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Five Things We Learned at Chiefs' Training Camp on Sunday

Offensive Coordinator Eric Bieniemy, wide receiver Demarcus Robinson and center Austin Reiter met with the media on Sunday morning

The Kansas City Chiefs returned to practice on Sunday morning to the applause of yet another sprawling crowd as the team continued preparations for the 2019 campaign.

Highlights from practice included an interception by second-year safety Armani Watts, a strong all-around day from rookie wide receiver Mecole Hardman and a 65-yard field goal by kicker Harrison Butker.

For additional analysis from practice, check out BJ Kissel's Five Observations video below.

In terms of injuries, defensive ends Alex Okafor (hip) and Emmanuel Ogbah (oblique) each left practice early on Sunday.

Following practice, Offensive Coordinator Eric Bieniemy, wide receiver Demarcus Robinson and center Austin Reiter met with the media.

Here are five things stood out.

1. With the Chiefs set to take the field for the first time this preseason on Saturday, Bieniemy was asked if there were any players in particular he was excited to see in a game situation.

"You know what, it's hard for me to just pick and choose who I want to see. I'm fired up about seeing our guys just go out and play against a different opponent," Bieniemy said. "You get un-scouted looks, you get an opportunity to watch our guys run around, see who can play and who can react against a different opponent. So, I'm fired up obviously about our starters going out there, but more importantly, I'm fired up about seeing the young guys go out there and just play football."

It remains to be seen how playing time will be divvied up on Saturday when the Chiefs take on the Cincinnati Bengals at Arrowhead Stadium, but for a bunch of the guys that have been putting in work up at training camp, the contest will represent the first real chance to demonstrate what they can do.

2. That includes the Chiefs' stable of running backs behind Damien Williams, who has missed time up at camp with a hamstring injury.

With Williams out of action, tailbacks Carlos Hyde, Darrel Williams, Darwin Thompson, Josh Caldwell, Marcus Marshall and the newly-transitioned Tremon Smith have been seeing more time on the field. 

Bieniemy – who served as the Chiefs' running backs coach before taking over as offensive coordinator last season - spoke about the progress of that group in Williams' stead.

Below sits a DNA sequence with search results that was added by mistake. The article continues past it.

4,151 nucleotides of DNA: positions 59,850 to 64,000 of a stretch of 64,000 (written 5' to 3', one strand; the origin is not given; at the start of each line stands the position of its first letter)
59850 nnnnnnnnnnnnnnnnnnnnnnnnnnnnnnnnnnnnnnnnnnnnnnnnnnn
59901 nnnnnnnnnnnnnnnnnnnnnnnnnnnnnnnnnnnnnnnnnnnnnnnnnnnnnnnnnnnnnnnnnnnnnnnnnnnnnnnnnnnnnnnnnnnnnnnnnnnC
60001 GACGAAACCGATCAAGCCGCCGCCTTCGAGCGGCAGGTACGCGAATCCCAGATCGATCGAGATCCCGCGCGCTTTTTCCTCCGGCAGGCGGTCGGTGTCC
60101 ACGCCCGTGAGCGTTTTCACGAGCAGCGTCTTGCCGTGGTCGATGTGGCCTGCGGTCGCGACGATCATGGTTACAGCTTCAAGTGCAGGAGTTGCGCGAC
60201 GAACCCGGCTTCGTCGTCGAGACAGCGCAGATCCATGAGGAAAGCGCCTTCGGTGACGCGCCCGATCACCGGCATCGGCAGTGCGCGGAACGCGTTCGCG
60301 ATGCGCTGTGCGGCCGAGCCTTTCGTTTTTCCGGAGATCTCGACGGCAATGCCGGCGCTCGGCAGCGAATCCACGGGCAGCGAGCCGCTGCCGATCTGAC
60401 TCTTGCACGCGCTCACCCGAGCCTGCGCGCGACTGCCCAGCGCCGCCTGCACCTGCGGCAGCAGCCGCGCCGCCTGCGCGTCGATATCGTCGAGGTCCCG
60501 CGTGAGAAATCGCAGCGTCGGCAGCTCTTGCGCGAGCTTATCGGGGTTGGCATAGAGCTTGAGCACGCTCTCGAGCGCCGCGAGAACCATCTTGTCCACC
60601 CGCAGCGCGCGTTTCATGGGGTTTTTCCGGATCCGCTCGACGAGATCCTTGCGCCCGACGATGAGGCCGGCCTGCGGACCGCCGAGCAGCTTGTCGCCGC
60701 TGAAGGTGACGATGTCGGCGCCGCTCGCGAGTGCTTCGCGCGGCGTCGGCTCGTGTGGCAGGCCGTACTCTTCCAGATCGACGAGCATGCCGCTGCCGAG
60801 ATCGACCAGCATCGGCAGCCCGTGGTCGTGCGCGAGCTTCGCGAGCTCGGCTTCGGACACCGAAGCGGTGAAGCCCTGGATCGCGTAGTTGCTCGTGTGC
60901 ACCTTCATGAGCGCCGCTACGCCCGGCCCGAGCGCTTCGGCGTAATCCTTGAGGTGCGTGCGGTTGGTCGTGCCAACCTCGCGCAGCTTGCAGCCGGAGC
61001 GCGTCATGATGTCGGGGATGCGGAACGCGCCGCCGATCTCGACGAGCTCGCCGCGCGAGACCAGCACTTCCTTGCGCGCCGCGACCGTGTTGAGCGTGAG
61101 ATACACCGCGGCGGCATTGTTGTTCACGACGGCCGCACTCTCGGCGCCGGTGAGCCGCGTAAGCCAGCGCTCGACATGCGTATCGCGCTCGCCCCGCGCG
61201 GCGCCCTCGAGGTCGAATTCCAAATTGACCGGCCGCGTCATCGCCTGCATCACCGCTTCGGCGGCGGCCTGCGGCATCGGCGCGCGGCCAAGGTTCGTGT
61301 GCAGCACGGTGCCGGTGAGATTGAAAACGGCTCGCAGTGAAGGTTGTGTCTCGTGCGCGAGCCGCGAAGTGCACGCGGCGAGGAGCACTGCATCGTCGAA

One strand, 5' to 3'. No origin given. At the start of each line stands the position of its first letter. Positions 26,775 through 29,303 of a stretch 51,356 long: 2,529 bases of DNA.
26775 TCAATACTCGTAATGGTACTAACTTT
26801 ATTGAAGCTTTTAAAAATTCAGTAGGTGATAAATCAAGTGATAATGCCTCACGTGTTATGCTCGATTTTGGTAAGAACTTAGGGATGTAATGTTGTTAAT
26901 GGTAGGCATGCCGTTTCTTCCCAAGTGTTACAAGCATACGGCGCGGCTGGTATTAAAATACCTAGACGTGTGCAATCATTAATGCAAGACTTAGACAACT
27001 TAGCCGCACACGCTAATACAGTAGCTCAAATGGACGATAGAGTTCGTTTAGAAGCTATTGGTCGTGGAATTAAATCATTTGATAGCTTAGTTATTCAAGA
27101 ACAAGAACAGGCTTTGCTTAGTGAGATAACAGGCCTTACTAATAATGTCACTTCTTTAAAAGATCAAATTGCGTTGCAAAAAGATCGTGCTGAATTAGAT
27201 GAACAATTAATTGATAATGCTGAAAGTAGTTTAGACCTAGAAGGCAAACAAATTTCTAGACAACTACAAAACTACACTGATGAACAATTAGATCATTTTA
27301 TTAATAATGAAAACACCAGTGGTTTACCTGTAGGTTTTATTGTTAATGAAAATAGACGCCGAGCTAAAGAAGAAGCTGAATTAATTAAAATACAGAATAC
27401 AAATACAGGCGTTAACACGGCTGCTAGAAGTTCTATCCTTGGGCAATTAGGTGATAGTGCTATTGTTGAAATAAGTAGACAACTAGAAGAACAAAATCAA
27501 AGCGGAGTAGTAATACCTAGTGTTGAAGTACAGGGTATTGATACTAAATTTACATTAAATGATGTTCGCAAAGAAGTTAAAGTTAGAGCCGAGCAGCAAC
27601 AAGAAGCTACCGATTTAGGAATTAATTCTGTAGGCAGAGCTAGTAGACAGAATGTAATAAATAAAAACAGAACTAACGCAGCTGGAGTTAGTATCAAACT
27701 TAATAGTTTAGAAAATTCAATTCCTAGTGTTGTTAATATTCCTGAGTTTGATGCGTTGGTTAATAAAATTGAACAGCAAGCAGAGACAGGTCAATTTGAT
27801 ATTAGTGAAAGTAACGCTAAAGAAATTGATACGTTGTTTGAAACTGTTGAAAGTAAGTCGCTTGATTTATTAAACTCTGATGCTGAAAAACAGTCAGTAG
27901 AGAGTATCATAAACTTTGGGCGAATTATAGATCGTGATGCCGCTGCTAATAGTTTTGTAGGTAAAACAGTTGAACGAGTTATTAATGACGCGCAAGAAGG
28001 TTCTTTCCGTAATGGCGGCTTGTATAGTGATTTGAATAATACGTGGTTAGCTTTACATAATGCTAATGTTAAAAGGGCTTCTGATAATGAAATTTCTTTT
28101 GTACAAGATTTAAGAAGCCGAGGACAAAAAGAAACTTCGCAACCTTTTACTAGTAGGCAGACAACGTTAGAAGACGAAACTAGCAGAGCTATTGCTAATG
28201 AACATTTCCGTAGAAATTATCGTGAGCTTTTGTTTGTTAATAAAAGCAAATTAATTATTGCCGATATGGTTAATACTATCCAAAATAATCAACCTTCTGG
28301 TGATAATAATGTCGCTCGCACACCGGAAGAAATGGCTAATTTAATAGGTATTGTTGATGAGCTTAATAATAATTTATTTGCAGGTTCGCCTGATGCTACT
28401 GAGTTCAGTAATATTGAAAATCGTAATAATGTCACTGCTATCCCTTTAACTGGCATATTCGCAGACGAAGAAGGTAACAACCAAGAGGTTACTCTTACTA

"I think they all have stepped up. We've watched some flashes of Carlos. We've watched some flashes of young Darwin. We've also seen steady-eddy, No. 31 [Darrel Williams]. [He] does a heck of a job, and then we've got the young kids - [Marshall] and [Caldwell] - that are stepping up. Then we've got this new kid, [Smith], who was lined up at corner a couple of days ago," Bieniemy said. "Every time you find a way to put [Smith] in there, he just flashes. Tremon has accepted the challenge. He's doing a very, very good job of learning. [Running Backs Coach Deland McCullough] is doing a great job of working with those guys and getting them to understand what we we're doing, and it's showing."

3. And with the Chiefs' first preseason contest inching closer, each of those players will soon have an opportunity to perform against a live opponent.

When asked about the importance of seeing the running backs play on Saturday, Bieniemy spoke about the opportunity each of them has with Williams currently unavailable. 

"Without some bad luck, some of us wouldn't have any good luck at all. So, what does that mean? You have other guys having an opportunity to get more reps. That's important," Bieniemy said. "With those guys earning the reps that they've gotten, it's giving them a lot of experience and they're doing some good things. We want to see them continue with the progress. Are we satisfied with where we are as a running back group? No, not yet. But we want those guys to continue to fight and continue to strain and see who can come alive and be that guy when it's all said and done."

4. Elsewhere on offense, Robinson was asked to discuss what he worked on this offseason in preparation for an expanded role in 2019.

"I would say I just got in the playbook more learning extra positions," Robinson said. "Learning what the quarterback is thinking, learning what he's doing and just getting acquainted with what he was thinking of doing on the field."

Robinson was often at his best last season when the play broke down, such as on quarterback Patrick Mahomes' famed no-look pass against the Baltimore Ravens or his 50th touchdown pass against the Oakland Raiders. He's developed a reputation already for finding a way to get open when Mahomes needs to get rid of the ball, and his apparent focus this offseason should only improve that.

5. Reiter, meanwhile, discussed what the offensive line is looking to accomplish during Saturday's preseason contest.

"Firm pocket protection is No. 1," Reiter said. "In the run game, [we need to] move people off the line of scrimmage, have people down field and have good conversion rates on first and second downs."

The contest will mark the Chiefs' first action since narrowly falling to the New England Patriots in the AFC Championship Game last January, and when asked if there has been a point of emphasis this offseason to take that next step, Reiter's answer was simple enough.

"Just a couple of things, but I think the first one would be to just be great," Reiter said. "You know when we get in those moments like Coach said, be great. The AFC Championship, we need to bring that trophy home."

The journey to that goal is already well underway.

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